How to Build Positive Habits and Break Negative Ones
Having good habits when it comes to work and lifestyle has a great variety of benefits. Some good behaviors are instilled in us as children. However, building those habits and getting rid of any negative practices that you may have accidentally developed along the way can be challenging.
Here is what you need to know about building positive habits and getting rid of negative ones.
How to Build a Positive Habit
When attempting to build a positive behavior, it is helpful to focus on the three R’s: reminder, routine, and reward. The reminder serves as a trigger, telling your brain to do something; the routine is what you do in response to the cue. When you do something that helps relieve stress or causes enjoyment, your brain releases dopamine, providing a reward for the behavior, helping you solidify the habit.
When building a habit, you may need to create reminders that your brain will later associate with the positive behavior. For instance, if you are trying to exercise three times per week, consider setting an alarm to remind yourself.
Once you have your reminder, you can go ahead with your routine. Some routines are easier to perform than others. Determination and perseverance are key. For instance, if you are looking to exercise more, there may be days when you are feeling tired or sluggish; try to stick to your routine anyway.
Having a reward will help keep you motivated to stick to the routine. Not all new habits will trigger dopamine release, so you may want to have a treat for yourself to motivate yourself to stick to a habit. Over time, the reward will become associated with the habit.
It takes an average of 66 days to form and solidify a good habit, so it is important to keep repeating the pattern. If you slip up, forget, or really just cannot bring yourself to perform the positive behavior for a day, cut yourself some slack, don’t give up- just do better next time. Building a good habit is not perfect, but it will be worth the effort.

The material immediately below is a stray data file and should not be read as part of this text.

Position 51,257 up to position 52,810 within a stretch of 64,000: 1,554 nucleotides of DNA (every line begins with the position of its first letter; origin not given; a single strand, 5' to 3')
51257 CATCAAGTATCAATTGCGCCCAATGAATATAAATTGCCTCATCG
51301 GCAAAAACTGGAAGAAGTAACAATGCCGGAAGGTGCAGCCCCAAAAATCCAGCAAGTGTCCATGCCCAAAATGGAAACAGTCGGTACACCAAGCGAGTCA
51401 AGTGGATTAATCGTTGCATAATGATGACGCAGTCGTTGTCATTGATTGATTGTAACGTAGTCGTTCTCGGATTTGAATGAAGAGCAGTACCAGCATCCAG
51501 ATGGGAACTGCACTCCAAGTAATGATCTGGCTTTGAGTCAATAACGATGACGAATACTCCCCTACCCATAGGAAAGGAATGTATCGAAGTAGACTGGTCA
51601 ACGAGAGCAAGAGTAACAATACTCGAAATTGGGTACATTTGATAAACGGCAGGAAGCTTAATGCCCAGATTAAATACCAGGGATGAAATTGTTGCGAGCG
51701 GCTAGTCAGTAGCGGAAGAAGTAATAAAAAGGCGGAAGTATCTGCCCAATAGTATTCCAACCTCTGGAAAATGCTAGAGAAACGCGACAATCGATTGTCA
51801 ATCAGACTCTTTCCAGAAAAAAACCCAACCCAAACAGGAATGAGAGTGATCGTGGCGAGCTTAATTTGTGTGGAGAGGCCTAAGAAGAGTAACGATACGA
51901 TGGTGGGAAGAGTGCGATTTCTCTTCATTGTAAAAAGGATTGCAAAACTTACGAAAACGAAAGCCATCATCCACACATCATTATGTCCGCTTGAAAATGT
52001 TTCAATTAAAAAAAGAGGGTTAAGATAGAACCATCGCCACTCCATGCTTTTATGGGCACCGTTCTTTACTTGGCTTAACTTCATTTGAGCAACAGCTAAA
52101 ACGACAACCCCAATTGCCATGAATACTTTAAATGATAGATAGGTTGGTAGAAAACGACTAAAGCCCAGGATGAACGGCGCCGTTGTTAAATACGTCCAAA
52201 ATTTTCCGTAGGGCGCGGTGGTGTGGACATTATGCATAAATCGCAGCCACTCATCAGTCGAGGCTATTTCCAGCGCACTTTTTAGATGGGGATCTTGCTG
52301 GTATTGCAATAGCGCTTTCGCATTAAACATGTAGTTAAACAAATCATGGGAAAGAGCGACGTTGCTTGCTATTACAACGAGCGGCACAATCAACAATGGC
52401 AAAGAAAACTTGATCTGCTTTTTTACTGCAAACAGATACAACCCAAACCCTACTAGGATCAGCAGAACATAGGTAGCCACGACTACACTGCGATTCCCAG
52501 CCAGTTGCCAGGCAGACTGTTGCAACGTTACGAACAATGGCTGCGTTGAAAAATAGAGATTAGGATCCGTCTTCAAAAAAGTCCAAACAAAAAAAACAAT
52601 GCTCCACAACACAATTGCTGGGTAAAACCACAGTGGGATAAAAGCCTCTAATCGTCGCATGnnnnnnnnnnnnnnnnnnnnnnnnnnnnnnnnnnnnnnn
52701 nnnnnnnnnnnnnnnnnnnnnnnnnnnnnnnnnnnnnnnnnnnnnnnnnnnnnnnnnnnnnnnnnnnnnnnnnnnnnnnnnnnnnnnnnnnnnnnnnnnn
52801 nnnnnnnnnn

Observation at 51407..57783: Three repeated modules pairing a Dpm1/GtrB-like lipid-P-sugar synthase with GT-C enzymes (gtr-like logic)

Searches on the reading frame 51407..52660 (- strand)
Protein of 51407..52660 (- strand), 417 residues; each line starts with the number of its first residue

Breaking Negative Habits
Just like good habits can be built with the “reminder, routine, reward” cycle, bad habits can be solidified in much the same way. To break a negative pattern, you need to break that cycle. To break a habit, you’ll need to:
Identify Your Triggers
Figure out what triggers or reminders lead you to partake in the bad habit and avoid them if possible. For instance, if you’re trying to stop biting your nails, stress or boredom may trigger that behavior. Even if it isn’t possible to avoid the trigger, simply being conscious of the catalyst is helpful.
Many habits are done without thinking, and you might think that things are. Practicing mindfulness will help you identify the triggers and stop partaking in the bad habit. If you have a bad habit that sneaks up on you, enlist the help of a friend or family member.
Swap the Bad Habit for a Good One
Try substituting the bad habit for something better. For instance, if stress makes you bite your nails, consider drinking a glass of water or taking a few deep breaths instead.
Replacing bad habits with healthy, positive ones is not always easy. On average, it may take up to two months to fully form good habits, so persistence and dedication are key. If you are serious about committing to better practices, you must identify your triggers and remember the three R’s.